(9 am. – promoted by ek hornbeck)
Today is Tuesday, May the 4th, the 2 week anniversary of the blowout, fire, and sinking of the BP Deepwater Horizon oil drilling rig in the Gulf of Mexico. 14 days x 5000 barrels per day, = 70,000 barrels, or 2,940,000 gallons of oil so far have been dumped into the Gulf. For my earlier diary today, with satellite photos from the past weekend, go here:
There are new satellite pictures from today which show the spread of the oil slick has continued west and south.
Tuesday May 4, 2010, local Central time 13:30, the BP Deepwater Horizon’s Oil Slick has now spread to cover half the eastern half of the Gulf of Mexico, reaching Florida and Cuba. Oil is in lavender, water blue, white cloud band on top. photo NRL Monterey, color by ARC.
Tuesday, May 4, 2010, local Central time 13:30, Oil Slick in the Gulf, showing spread of slick south along the coast of Florida and past Cuba, Yucatan peninsula on lower left, closer to True Color, with oil slick enhanced to tan, water dark blue, cloud band white. photo NRL Monterey, colors by ARC.
The prevailing bands of thunderstorm front’s winds have been coming out of the west, and spinning around the Gulf in a clockwise direction for several days.
Map of Gulf Stream currents from wikipedia, Gulf of Mexico, detail:
The Gulf Stream’s Ocean Currents, the Caribbean Current enters the Gulf to the south of Cuba, then heads back east out thru the straits of Florida and North along the Atlantic seaboard. The current in the Gulf of Mexico keeps rotating in a clockwise direction.
Larger map of Gulf Stream and North Atlantic, here:
Today, it is understood that the waters feeding into the Gulf Stream begin flowing off the west coast of Northern Africa (map). There, the Atlantic North Equatorial Current flows from that continent across the Atlantic Ocean. Once the current reaches eastern South America, it splits into two currents, one of which is the Antilles Current. These currents are then funneled through the islands of the Caribbean and through the Yucatan Channel between Mexico and Cuba.
Because these areas are often very narrow, the current is able to compress and gather strength. As it does so, it begins circulating in the Gulf of Mexico’s warm waters. It is here that the Gulf Stream becomes officially visible on satellite images so it is said that the current originates in this area.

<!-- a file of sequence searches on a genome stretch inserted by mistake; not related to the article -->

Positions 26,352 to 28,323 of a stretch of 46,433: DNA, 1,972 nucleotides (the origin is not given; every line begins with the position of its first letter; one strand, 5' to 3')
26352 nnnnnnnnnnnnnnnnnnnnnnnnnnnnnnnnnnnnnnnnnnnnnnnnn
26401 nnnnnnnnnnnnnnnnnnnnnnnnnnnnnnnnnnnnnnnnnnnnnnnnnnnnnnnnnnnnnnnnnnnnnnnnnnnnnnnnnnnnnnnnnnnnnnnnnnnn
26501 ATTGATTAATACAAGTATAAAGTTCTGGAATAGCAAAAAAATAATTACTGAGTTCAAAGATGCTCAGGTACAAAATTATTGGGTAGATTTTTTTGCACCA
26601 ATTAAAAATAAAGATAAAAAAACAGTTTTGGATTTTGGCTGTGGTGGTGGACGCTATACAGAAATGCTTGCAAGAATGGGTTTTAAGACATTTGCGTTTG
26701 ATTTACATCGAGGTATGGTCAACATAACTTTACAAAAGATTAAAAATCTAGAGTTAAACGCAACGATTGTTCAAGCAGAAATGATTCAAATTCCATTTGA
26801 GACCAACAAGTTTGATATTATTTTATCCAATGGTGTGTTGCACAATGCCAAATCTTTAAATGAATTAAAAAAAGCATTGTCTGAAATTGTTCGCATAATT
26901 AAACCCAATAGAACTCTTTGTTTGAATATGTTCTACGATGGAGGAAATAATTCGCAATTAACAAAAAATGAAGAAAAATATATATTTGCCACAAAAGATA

Once it gains enough strength after circulating in the Gulf of Mexico, the Gulf Stream then moves east, rejoins the Antilles Current, and exits the area through the Straits of Florida. Here, the Gulf Stream is a powerful underwater river that transports water at a rate of 30 million cubic meters per second (or 30 Sverdrups). It then flows parallel to the east coast of the United States and later flows into the open ocean near Cape Hatteras but continues moving north. While flowing in this deeper ocean water, the Gulf Stream is its most powerful (at about 150 Sverdrups), forms large meanders, and splits into several currents, the largest of which is the North Atlantic Current.
Let there be no mistake, this ongoing flow of unrestricted oil, which could take up to three more months to curtail if a relief well being drilled now is the only way to stop it, ( 90 days x 5000 barrels a day x 42 gallons per barrel = 18,900,000 gallons, or almost 19 MILLION gallons of oil) is going to have international consequences if it cannot be brought under control. See also, Edgar’s diary https://www.docudharma.com/diar… The Gulf Stream is Only the Beginning
When I checked the NOAA “Office of Restoration and Response” page, I noticed that it had not been updated since Sunday evening. http://response.restoration.no…
Here is NOAA’s trajectory map for tomorrow, Wednesday, May 5th. Incredibly, after 2 weeks of an undersea oil gusher and numerous west tracking thunderstorms and high winds have pummeled the area of the spill, NOAA doesn’t seem to realize that the oil might be moving much of anywhere away from the Delta of Breton Sound near New Orleans, Louisiana.
Screenshot I just grabbed off the NOAA page, 5/4/2010, for Wednesday’s 5/5/2010 projected oil slick. As you can see, this doesn’t match the satellite photos.
Our Government Responds Today to This Question About Just Where the Oil Might Be Going:
url to see video on govt website here: http://www.dvidshub.net/?scrip…
There are 3 parts, this is part 2.
Video from today, Mr. Charlie Henry of NOAA and Cmdr Rich Schultz, US Coast Guard Atlantic Strike Team, spill response specialists,
question: is the slick within 10 km of the Gulf Loop Current, and is entrainment imminent ? Once in the loop, the oil could reach the Florida straits within a week, under certain conditions, could be a severe threat to the (coastal wetlands) grasses and mangrove swamps, has NOAA done any modeling, Are the Southern regions of Florida at risk from the spill ?
answer: (Mr. Henry, NOAA) Actually the loop current currently one of the primary oceanographic currents in the Gulf of Mexico, currently is south of the location we’re at. that 10 nautical miles number seems a lot shorter than when I last looked at the current projections location model…. we’ve been in consultations with a lot of different oceanographic scientists who monitor the loop currents…. and we don’t at this time believe that the CURRENT is going to move up and contact this spill, and it’s too difficult to predict that in the long run, that there would be an atmospheric condition or weather condition that might move the oil significantly further south. One thing we are approaching the time of year where we see fewer northern winds that would push the oil south, that is reducing the potential to connect with the loop current.
we ares studying this really hard, but those are taking a little bit of time because of how complex it is and get a perspective of what could happen.